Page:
Amidst of a sea of resolutions on crumbling security situations across Africa, the UN Security Council adopted an important resolution (UNSCR 1977) this spring extending the mandate of UNSCR 1540 an additional 10 years until 2021. The Council also decided to implement a formal comprehensive review on the status of the resolution’s implementation after five years.
Originally passed in 2004, 1540 aims to combat the risk of non-state actors acquiring and potentially using weapons of mass destruction and their delivery vehicles. Resolution 1540, adopted shortly after A.Q. Khan’s nuclear smuggling network was revealed, targets WMD proliferation syndicates and attempts to enforce compliance through criminalizing nefarious transfers to terrorist organizations. Further underwriting its importance, 1540 was invoked under Chapter VII authority of the UN charter, which authorizes the use of force to maintain international peace and security.
South African Ambassador to the United Nations Baso Sanqu chairs the 1540 Committee, which has a mandate to report on the implementation status of the resolution. As Sanqu leads the committee into its eighth year of work, he’ll look to position 1540 so that it continues to address emerging threats.Enjoying this article? Click here to subscribe for full access. Just $5 a month.
The Committee’s last comprehensive update, dubbed the Heller report after former 1540 chairman Claude Heller, was released in December 2010. The report recommended that the Security Council extend 1540 for an additional 10 years, with a potential to review every five years. Heller modelled this recommendation after the Nuclear Non-Proliferation Treaty, which has a review conference every five years. Heller also advocated that the Committee focus greater attention on biological weapons proliferation, an area that has thus far been marginalized compared with nuclear and chemical weapons prevention.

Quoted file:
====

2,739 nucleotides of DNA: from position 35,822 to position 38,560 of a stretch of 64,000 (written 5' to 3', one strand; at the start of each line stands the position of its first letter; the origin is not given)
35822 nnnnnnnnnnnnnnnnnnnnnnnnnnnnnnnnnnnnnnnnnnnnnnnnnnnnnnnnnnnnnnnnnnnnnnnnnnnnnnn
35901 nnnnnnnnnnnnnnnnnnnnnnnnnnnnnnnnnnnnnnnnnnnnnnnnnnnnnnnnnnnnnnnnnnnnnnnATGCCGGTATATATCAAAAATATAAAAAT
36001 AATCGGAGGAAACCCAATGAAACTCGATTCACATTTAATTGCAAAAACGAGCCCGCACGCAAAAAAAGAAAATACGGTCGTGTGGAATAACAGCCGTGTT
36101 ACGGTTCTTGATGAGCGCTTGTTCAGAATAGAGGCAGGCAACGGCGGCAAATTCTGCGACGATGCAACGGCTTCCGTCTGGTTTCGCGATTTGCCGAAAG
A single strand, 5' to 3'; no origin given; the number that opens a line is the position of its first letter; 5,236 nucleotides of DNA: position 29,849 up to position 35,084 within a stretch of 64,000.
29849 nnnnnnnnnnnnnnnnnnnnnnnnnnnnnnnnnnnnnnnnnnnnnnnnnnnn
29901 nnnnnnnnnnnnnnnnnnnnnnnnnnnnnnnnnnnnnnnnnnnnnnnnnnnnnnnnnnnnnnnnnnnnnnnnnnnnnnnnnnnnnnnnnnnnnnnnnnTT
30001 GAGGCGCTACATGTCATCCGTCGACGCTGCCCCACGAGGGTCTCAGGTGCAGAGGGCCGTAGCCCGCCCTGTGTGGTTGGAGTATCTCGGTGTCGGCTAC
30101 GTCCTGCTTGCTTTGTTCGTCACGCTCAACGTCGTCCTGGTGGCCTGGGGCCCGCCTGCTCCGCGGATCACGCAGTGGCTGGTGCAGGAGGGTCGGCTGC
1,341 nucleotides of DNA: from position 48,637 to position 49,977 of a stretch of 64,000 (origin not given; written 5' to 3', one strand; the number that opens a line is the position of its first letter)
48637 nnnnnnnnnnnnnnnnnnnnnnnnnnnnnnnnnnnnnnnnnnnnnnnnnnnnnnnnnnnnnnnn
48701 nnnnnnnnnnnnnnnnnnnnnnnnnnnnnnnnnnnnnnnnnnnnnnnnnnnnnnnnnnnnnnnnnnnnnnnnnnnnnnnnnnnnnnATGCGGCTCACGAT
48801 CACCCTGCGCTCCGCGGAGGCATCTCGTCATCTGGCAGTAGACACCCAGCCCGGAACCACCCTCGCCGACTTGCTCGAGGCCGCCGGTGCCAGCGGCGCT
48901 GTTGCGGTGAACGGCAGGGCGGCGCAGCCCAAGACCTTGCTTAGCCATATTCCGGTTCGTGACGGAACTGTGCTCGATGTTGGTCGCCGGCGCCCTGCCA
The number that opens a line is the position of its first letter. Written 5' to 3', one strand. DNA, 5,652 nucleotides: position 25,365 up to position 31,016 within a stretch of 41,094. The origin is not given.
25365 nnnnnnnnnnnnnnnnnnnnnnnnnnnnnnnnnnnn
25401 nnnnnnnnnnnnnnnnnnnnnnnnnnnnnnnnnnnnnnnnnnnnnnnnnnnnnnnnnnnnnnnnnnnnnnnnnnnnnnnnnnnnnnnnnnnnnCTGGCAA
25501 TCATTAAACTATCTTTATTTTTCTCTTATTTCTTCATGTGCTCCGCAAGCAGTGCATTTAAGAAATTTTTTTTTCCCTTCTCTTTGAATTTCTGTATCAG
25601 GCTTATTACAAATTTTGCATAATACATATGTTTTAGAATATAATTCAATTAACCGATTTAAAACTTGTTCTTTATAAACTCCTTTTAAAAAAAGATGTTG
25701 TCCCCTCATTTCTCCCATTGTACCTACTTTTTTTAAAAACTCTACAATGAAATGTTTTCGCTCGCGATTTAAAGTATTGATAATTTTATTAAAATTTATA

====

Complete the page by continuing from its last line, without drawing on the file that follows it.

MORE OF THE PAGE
It seems at first glance that Heller’s recommendations have been adopted by the UNSC, but the proposal on the review conference has yet to be institutionalized (despite the decision to hold one in 2016). Moreover, the new resolution doesn’t provide a tangible mandate for increased attention to biological weapons. Despite this, Interpol has recently stressed it will commit more resources to fighting bioterrorism.
How have UN member states fared thus far in meeting their 1540 obligations? A great deal of effective work has been done since 2004 in response to the resolution’s unprecedented requirements. The ‘G-8 Global Partnership Against the Spread of Weapons and Materials of Mass Destruction’has effectively contributed a tremendous amount of state-to-state assistance in preventing terrorist acquisition of WMD and related materials through the provision of expertise and financial backing of projects in areas such as nuclear security, chemical weapons destruction and biological weapons non-proliferation. The 1540 committee is supported by the recent extension of the G-8 Global Partnership, which endorsed supporting the resolution as one of its four pillars.
The International Atomic Energy Agency and the Organization for the Prohibition of Chemical Weapons have also continued to help out by providing capacity building programs to developing countries, which often have abysmal infrastructures protecting such sensitive materials.
While the extension of the 1540 mandate isn’t surprising, it is nonetheless significant for the fact that it demonstrates that the UNSC hasn’t let recent events in Africa and the Middle East distract it from mid- to long-term security threats. It’s now important for 1540 to continue to evolve beyond its early accomplishments and – considering the amount of work left to be done – perhaps even move towards eventual institutionalization.